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29 September 2014

Stain removal techniques - white vinegar

There are so many old wives tales and millions of different ‘how to’ guides for removing stains out there, so it can be hard to know exactly how you should go about removing certain stains from certain materials. In many ways, there is a lot to be said for trying out a few stain removal methods in advance, so that you know that you have a complete tool kit for battling stains that occur around the house. It is particularly important that you focus on the stains that can affect fabrics, as they will often be the hardest to remove. The fibers involved in fabric will form a perfect place for staining pigments to bed in and dry out, meaning that they are almost impossible to get rid of once they have dried. When you are tackling an older stain, there are plenty of different pre-washing actions that you can do to try and break up the stain in a way that makes the washing more effective. However, you should never use a hot water wash on a stain that has not been completely removed, as it will heat the stain in to the fabric, and that will leave you with a stain that will never come out! The same goes for drying machines, so always wash on a cool wash, and be sure to dry things naturally, as otherwise you may well end up in trouble! Before you attack the stain, ensure that you had rid the area of any excess that could get in the way. You need to be careful as to how you do this, especially if the stain is still wet, as spreading the excess around to the surrounding clean areas of the fabric will only lead to a larger stain over all, and that will be what makes your life even more of a misery.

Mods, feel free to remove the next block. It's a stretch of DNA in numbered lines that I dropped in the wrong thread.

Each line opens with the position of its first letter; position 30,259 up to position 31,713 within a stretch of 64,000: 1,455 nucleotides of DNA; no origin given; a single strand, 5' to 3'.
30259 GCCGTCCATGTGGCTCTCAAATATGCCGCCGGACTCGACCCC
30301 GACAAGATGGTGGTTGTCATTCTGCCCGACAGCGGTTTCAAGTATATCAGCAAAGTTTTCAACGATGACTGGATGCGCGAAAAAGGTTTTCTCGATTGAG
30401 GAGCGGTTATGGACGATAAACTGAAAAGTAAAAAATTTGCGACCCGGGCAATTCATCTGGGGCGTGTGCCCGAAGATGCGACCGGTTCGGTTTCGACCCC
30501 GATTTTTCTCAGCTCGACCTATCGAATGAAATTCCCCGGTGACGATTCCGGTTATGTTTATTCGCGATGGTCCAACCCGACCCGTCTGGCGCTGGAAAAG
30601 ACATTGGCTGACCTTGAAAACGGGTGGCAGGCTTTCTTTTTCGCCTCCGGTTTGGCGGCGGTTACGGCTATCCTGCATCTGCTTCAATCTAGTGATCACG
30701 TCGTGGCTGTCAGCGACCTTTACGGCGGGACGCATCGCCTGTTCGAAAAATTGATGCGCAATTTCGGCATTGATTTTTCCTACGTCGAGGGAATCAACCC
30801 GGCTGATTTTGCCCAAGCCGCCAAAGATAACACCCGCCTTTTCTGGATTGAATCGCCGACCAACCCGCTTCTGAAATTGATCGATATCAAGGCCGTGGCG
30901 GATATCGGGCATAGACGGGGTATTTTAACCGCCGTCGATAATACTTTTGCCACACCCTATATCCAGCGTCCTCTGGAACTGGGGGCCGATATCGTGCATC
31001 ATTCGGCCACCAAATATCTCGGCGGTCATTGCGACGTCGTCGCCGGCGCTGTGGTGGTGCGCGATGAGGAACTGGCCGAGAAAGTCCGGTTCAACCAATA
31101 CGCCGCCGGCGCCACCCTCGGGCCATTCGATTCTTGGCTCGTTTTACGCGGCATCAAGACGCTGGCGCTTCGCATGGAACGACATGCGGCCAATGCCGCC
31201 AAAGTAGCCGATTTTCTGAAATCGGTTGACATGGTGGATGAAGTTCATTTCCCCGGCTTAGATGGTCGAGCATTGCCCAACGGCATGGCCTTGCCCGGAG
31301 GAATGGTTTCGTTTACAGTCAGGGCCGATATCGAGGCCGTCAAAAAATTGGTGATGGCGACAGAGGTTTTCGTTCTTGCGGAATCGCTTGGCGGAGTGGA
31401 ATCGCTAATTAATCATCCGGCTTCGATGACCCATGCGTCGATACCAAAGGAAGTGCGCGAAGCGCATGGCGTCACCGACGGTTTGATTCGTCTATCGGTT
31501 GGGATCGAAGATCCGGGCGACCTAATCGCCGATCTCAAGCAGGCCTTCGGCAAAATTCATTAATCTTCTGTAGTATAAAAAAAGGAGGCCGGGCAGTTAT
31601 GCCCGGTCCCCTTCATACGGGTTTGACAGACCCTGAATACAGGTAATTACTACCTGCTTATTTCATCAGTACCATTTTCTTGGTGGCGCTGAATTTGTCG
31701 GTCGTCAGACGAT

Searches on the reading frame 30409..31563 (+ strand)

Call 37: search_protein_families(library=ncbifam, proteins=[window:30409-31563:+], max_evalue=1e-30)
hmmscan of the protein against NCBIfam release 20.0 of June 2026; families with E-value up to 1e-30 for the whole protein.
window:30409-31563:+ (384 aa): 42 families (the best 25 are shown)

stain removal techniques
Vinegar is great for cleaning as it is natural, and pretty safe in terms of use on a variety of fabrics and materials. You should however be very careful of using it on older materials, like antique clothing, curtains or upholstery. The acid in vinegar is extremely good for breaking down dirt and residue, but that acidity can be a problem for older fabrics, as they are very susceptible to damage and are extremely weak. In reality, antique garments or fabrics of that kind should be cleaned professionally, rather than with vinegar! Given that the process that you are relying on in this method is a chemical one, the vinegar will need some time to work on the stain, so once you have rid the area of all excess material, and flushed it with water, you should submerge the affected area in a bowl of white vinegar for an hour. Every twenty minutes, agitate the fabric so that the reaction does not settle down. Keep inspecting the area as the hour goes on, and rub the fabric around the stained area, applying friction to the stain itself. This will hopefully draw out the stain as the vinegar breaks it all down. Once you are happy that the vinegar is doing its work, then you can flush the area out with cold water. Try laundering the area normally, with laundry soap, or on a cool wash, to ensure that there is the highest chance of the stain getting out, and then repeat all the steps if the stain is not fully removed. You should hopefully find that a couple of goes will get even the most stubborn of stains out. http://www.londoncleaner.org.uk/blog/cleaning-your-yard-and-garden.html

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